FRESCOBALDI wines have long been a key player in the wine industry as its winemakers have a simple philosophy — to cultivate their vineyards in the best way possible.
Observing this simple method reveals a fine selection of wines from Italy that are ideal for any meal or occasion.
Members of the media recently enjoyed a taste of the wines hosted by Compagnia de´Frescobaldi president Ferdinando Frescobaldi and Sunrise Wines & Spirits at Garibaldi in Bangsar Village I, Kuala Lumpur.
Accompanying him was Marchesi de’ Frescobaldi area manager (Asia-Pacific) Erika Ribaldi, a lively lady who walked us through our wine menu for the afternoon.
“The wines we are drinking today are based on French varieties and we have done 157 harvests, so it is not new to us.
“When talking about experience, we need to keep in mind that we have one shot a year to make the wine and harvesting is an art and you need to learn through your mistakes,” Ribaldi said.
She said each year, the winter was different so every year came with its own set of problems.
Our first course was the Pomino Bianco DOC 2010, a chardonnay from highly elevated vineyards.
The high altitude means colder nights and more acidity in the wine. To maintain its freshness, the wine is not aged in barrels.
Pomino Bianco is a wine that is clean and crisp on the palate and goes well with antipasti and seafood. Here, it was served with the Poached Scallop on Giant Octopus Carpaccio and Warm Truffle Potato Parmantier.
The wine brought out the sweetness of the scallops and the earthy flavours of the warm truffle and potatoes.
Excited by the first one, we eagerly sipped the second wine for the day, Nipozzano Riserva Chianti Rufina DOCG 2007.
The wine was paired with Thin Slices of Cured Goose Liver with Mixed Cress Sprout, Orange Ricotta Pudding and Grilled Pan Brioches.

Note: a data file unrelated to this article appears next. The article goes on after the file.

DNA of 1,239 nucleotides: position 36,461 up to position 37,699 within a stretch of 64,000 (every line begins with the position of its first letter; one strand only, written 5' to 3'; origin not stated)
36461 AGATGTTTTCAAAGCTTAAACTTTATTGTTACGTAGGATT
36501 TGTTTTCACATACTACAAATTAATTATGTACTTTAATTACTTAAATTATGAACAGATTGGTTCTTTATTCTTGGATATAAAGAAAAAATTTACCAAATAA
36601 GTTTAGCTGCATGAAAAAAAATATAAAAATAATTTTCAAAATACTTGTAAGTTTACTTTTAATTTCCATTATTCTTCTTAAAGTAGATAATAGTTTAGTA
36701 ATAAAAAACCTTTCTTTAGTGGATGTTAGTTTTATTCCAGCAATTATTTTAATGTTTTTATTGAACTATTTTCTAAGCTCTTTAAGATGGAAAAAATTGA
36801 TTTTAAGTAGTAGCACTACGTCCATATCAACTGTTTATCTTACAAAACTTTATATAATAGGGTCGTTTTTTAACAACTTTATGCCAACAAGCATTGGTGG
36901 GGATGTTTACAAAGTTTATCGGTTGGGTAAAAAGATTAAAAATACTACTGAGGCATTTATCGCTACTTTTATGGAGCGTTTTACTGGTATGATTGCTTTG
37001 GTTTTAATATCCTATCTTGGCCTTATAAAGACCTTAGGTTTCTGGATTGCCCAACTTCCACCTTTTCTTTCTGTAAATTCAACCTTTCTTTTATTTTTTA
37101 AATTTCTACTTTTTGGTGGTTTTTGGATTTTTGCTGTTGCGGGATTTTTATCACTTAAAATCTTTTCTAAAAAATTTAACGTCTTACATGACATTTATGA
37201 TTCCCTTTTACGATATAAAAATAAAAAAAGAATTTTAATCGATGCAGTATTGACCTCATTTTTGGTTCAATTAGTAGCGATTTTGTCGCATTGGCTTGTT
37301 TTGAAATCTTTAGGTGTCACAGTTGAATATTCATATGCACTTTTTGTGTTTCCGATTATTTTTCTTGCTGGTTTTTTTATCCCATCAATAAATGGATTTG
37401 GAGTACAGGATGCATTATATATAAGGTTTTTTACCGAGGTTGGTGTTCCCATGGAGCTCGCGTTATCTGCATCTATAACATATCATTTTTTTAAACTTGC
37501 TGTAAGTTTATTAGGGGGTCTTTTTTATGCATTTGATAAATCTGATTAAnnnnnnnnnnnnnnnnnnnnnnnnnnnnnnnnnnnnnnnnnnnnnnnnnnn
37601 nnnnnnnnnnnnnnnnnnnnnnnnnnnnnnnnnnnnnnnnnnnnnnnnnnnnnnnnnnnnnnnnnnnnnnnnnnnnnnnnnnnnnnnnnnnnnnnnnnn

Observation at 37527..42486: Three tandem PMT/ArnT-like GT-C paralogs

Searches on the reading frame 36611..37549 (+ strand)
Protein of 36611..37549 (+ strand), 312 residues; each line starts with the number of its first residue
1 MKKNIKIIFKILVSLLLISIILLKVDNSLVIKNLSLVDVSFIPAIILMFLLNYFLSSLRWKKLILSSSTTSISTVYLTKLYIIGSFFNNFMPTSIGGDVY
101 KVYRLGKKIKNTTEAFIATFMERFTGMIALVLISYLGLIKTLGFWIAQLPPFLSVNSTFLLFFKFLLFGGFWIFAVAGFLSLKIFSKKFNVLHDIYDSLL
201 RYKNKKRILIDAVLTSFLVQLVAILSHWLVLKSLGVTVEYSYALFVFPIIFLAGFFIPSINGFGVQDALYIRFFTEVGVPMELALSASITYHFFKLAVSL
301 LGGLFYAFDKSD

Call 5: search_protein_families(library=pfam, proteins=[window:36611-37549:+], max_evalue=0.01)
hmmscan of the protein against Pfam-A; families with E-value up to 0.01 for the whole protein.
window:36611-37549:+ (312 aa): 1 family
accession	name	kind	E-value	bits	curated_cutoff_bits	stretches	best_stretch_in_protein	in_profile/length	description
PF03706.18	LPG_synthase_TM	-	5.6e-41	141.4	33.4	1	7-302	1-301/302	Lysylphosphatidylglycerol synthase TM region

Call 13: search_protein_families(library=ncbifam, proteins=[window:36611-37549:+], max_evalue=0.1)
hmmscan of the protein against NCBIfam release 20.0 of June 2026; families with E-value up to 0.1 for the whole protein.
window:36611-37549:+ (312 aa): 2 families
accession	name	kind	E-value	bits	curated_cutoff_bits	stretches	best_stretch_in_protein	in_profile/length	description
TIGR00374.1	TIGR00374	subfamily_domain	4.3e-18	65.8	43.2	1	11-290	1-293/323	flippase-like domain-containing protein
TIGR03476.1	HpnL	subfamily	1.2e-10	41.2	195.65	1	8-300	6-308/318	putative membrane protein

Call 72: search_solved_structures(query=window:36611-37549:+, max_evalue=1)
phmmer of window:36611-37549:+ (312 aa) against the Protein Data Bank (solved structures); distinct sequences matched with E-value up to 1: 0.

The roundness of the wine is coupled with a noticeable acidity that goes well with the cured goose liver and the sourness of ricotta pudding.
“The grapes in this wine come from Rufina and it is a more elegant and austere wine.
“Riserva means we keep it in our cellar a year longer. The average age for a Chianti is 12 months but for Chianti Riserva it will be 24 months,” Ribaldi explained.
Risottos are typically Italian and for our third course, we were served Red Wine Flavored Risotto with Slow Cooked Radicchio di Treviso, Baked Pumpkin, Walnut and Maccagno Cheese.
The risotto was served with the Montesodi Riserva Chianti Rufina DOCG 2008, a single vineyard wine.
According to Ribaldi, the ratio between the Nipozzano and the Montesodi was 100 bottles to one because it comes from a single plot of land.
The risotto was a complex dish on its own but Montesodi’s rich flavours of wild berries coupled with the aromas of vanilla and roast espresso beans made the course perfect, subtle and flavourful.
The Seared Lamb Tenderloin on Traditional Fregola Sarda Creamed with Goat Cheese and Asparagus Salad was paired with Mormoreto Toscana IGT 2008.
The lamb was tender and its juices matched the deep red Mormoreto. The grapes used are small in size resulting in more skin and the deep colour.
The wine has a combination of Cabernet Sauvignon and Merlot that also adds to the colour but on the palate, the texture is like fine silk.
“The persistency is how long the taste lasts in the mouth and Mormoreto lasts nice and long. For me, Mormoreto represents what Maserati stands for in the world of cars — elegance, luxury and power,” Ribaldi said.
Last on the list of wines was one that tasted like the nectar of the gods; honey.
The Pomino Vinsanto 2006, which is known as a holy wine, was first produced to be served at mass.
The grapes are harvested in September and left to hang on the wall of the cellar until February.
The duration allows the grapes to lose 60% of its water, resulting in rich sugar content. The juice is then left in the barrel with yeast for four years.
“This results in wine that is extremely sweet with an alcohol content of between 15% to 16%. Those with a sweet tooth will enjoy it,” Ribaldi said.
True enough, the golden nectar was an excellent wine for dessert and we were served Deep Fried Sardinian Seadas Stuffed of Ricotta Cheese with Grappa Poached Pear and Honey Caramelised Figs.
The saltiness of the Ricotta cheese coupled with the poached pear and caramelised honey brought out the sweetness of the Pomino Vinsanto, a great way to end the luncheon.
The wines are distributed by Sunrise Wines & Spirits.
This is the writer’s personal observation and is not an endorsement by StarMetro.